It might sound like something from a sci-fi movie, but the vast cold of space might one day help keep the buildings of planet Earth cool. Stanford engineers have found a way to transmit heat away from buildings directly into space using a thin material that can be placed on the top of a building’s roof.
The invention, according to the Stanford News, is called photonic radiative cooling. On the roof of a building the material, made of materials including silver and silicon, can dissipate both invisible, infrared heat that a building collects internally and heat caused by the sun’s rays.
The material is able to transmit infrared heat into a frequency that sends it directly through the atmosphere into the cold vastness of outer space, completely bypassing Earth’s atmosphere. It also deflects 97% of visible sunlight with its reflective properties. By removing both infrared heat from the building and the sunlight that hits the building, the photonic radiative cooling could help reduce the cooling load placed on a building’s HVAC system.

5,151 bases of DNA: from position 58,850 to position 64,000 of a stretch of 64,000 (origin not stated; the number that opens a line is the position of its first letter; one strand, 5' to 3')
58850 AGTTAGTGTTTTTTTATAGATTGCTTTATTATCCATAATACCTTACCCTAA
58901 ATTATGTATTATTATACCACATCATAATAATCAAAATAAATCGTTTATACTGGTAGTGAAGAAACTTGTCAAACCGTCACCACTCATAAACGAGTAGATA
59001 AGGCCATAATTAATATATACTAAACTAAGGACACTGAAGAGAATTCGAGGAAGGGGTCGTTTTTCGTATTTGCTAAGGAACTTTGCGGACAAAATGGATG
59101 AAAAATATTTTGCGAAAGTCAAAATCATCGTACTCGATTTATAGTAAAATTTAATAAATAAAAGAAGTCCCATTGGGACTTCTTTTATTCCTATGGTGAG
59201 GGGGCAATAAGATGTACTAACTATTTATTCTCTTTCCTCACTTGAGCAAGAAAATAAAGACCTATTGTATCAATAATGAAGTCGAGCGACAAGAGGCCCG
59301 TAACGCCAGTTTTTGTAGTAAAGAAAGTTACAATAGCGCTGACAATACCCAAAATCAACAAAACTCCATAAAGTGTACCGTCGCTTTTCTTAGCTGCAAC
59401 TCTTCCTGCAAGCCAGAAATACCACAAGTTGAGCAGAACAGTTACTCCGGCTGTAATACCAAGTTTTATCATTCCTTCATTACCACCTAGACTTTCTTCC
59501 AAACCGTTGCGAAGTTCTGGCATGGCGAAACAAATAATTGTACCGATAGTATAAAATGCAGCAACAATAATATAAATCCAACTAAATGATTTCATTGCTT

Of course, a few complications face the Stanford team before photonic radiative cooling becomes mainstream. The panels will need to be sized up for production; their current model is the size of a personal pizza. Also, the team will need to figure out how to transfer the infrared heat that collects in a building to the rooftop to literally blast it off into the heat sink of space.
Photonic radiative cooling is a prototype and certainly won’t be hitting a rooftop near you anytime soon, but the material is just another example of emerging heating and cooling technologies aimed at reducing energy use.
Until this new air-cooling technology hits metro-Houston, we’re here at Richmonds Air to help you find solutions to your comfort concerns, from replacing your air conditioner, to repairs, to finding ways to cut energy use ways to cut energy use.